Kislev and Peterson (1982) showed that rising urban incomes relative to machinery costs explain virtually all of the change in farm size over time. We suspect that a reexamination of that hypothesis will show that the effect of urban incomes on farm size is greatest as distance from an urban center increases. Small farms are still viable close to cities because commuting allows the farm household to supplement their incomes from higher-wage jobs. As distance grows beyond the level for commuting, increasing farm size is the only way to match rising urban incomes. Hence, the cross-sectional pattern of farm size across states may be explained by transportation costs and distance to urban markets even as the time-series pattern is explained by rising urban wages.5

The ability to commute is also important for the survival of small towns. Rural regions in close proximity to urban markets and regional job centers have experienced population growth on average, while populations in the more remote regions of the country have declined. Table 1 lists the most rural states in 1900, 1940, and 2010. In the era where transportation was costly, the most rural states were largely engaged in self-sufficient farming and were located in the rural South or west of the Mississippi. As transportation costs fell, the most rural states became those that allowed workers to live in small towns but to commute to high-wage urban centers. By 2010, the three most rural states were in the east: Maine, Vermont, and West Virginia.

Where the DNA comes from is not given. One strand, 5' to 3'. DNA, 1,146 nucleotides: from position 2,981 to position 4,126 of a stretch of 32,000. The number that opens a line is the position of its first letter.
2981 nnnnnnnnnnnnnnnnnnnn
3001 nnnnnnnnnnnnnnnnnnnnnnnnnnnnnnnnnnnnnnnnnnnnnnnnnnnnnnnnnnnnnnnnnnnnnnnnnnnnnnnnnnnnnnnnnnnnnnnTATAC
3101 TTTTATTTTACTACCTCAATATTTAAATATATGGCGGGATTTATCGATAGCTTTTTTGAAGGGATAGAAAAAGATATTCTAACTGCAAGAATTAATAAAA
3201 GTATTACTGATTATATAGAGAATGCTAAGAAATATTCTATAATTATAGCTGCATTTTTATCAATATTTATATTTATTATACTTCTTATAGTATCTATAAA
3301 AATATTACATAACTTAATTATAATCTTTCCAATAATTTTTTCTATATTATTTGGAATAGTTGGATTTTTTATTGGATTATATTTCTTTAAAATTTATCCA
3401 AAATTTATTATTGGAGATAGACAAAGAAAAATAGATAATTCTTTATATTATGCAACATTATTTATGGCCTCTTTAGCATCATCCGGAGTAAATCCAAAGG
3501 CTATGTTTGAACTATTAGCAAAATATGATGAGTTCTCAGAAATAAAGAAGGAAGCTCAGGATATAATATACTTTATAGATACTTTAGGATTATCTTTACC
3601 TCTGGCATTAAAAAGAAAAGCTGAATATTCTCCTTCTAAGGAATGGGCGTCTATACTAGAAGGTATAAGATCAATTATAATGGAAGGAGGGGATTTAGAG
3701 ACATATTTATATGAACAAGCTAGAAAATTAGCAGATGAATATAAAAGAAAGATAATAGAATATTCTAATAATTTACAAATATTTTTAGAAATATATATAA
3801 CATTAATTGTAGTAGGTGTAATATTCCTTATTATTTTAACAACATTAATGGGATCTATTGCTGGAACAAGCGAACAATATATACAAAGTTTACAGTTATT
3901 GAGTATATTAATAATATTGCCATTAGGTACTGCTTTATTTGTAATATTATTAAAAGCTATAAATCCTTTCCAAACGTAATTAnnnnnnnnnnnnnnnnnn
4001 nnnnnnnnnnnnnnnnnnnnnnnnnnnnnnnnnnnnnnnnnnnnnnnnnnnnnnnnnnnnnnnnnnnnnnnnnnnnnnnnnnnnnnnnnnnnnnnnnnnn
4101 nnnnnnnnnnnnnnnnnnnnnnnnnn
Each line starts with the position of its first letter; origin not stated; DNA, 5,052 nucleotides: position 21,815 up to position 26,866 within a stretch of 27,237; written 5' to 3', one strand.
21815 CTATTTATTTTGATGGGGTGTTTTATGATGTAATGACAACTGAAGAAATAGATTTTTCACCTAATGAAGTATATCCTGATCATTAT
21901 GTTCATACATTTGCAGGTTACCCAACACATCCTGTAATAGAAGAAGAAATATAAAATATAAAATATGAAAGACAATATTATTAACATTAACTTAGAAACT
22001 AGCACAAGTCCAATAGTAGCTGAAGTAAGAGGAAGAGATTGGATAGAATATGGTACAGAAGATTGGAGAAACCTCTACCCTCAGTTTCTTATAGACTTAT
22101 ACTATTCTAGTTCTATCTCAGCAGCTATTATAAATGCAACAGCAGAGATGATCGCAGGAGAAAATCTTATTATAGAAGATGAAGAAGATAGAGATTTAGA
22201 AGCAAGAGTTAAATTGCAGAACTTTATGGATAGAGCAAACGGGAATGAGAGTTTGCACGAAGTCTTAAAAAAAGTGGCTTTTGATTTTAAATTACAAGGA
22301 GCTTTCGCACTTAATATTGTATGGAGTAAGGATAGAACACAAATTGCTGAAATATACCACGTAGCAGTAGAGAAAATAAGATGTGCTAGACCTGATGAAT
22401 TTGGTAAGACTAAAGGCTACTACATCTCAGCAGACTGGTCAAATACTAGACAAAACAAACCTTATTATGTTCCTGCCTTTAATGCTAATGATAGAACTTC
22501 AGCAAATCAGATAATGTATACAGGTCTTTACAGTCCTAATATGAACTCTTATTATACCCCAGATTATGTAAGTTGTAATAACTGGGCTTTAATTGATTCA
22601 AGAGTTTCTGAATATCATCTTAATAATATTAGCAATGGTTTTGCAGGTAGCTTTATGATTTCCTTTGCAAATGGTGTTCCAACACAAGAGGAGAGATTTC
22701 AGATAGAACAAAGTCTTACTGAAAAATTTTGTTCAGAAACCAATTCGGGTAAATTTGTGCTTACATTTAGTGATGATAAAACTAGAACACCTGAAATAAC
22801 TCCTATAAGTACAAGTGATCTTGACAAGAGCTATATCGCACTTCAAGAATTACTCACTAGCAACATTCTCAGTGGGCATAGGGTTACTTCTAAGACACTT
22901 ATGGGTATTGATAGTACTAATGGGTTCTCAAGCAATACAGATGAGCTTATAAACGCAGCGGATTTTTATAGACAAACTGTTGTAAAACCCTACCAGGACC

Table 1. The five states with the largest percentage of rural population, 1900, 1940, and 2010.
1900 1940 2010
Idaho 94% North Dakota 89% Maine 61%
North Dakota 93% Mississippi 89% Vermont 61%
Oklahoma 93% Arkansas 87% West Virginia 51%
Mississippi 92% South Dakota 87% Mississippi 51%
Arkansas 92% New Mexico 86% Montana 44%
Source: US Census

Focusing instead on the growth in rural population, we find states such as New Hampshire and Rhode Island more than doubled their rural populations since 1940, while the states with the largest reduction in rural population are South Dakota, Kansas, Illinois, Nebraska, and North Dakota. The primary job centers in Nebraska and Kansas are concentrated on the east side of the state, so their rural populations in the central and western regions had to migrate to access higher urban wages. In contrast, Iowa’s job centers are scattered around the state, allowing rural residents to stay where they were and commute in order to access higher urban wages.

Urban and Rural Entrepreneurship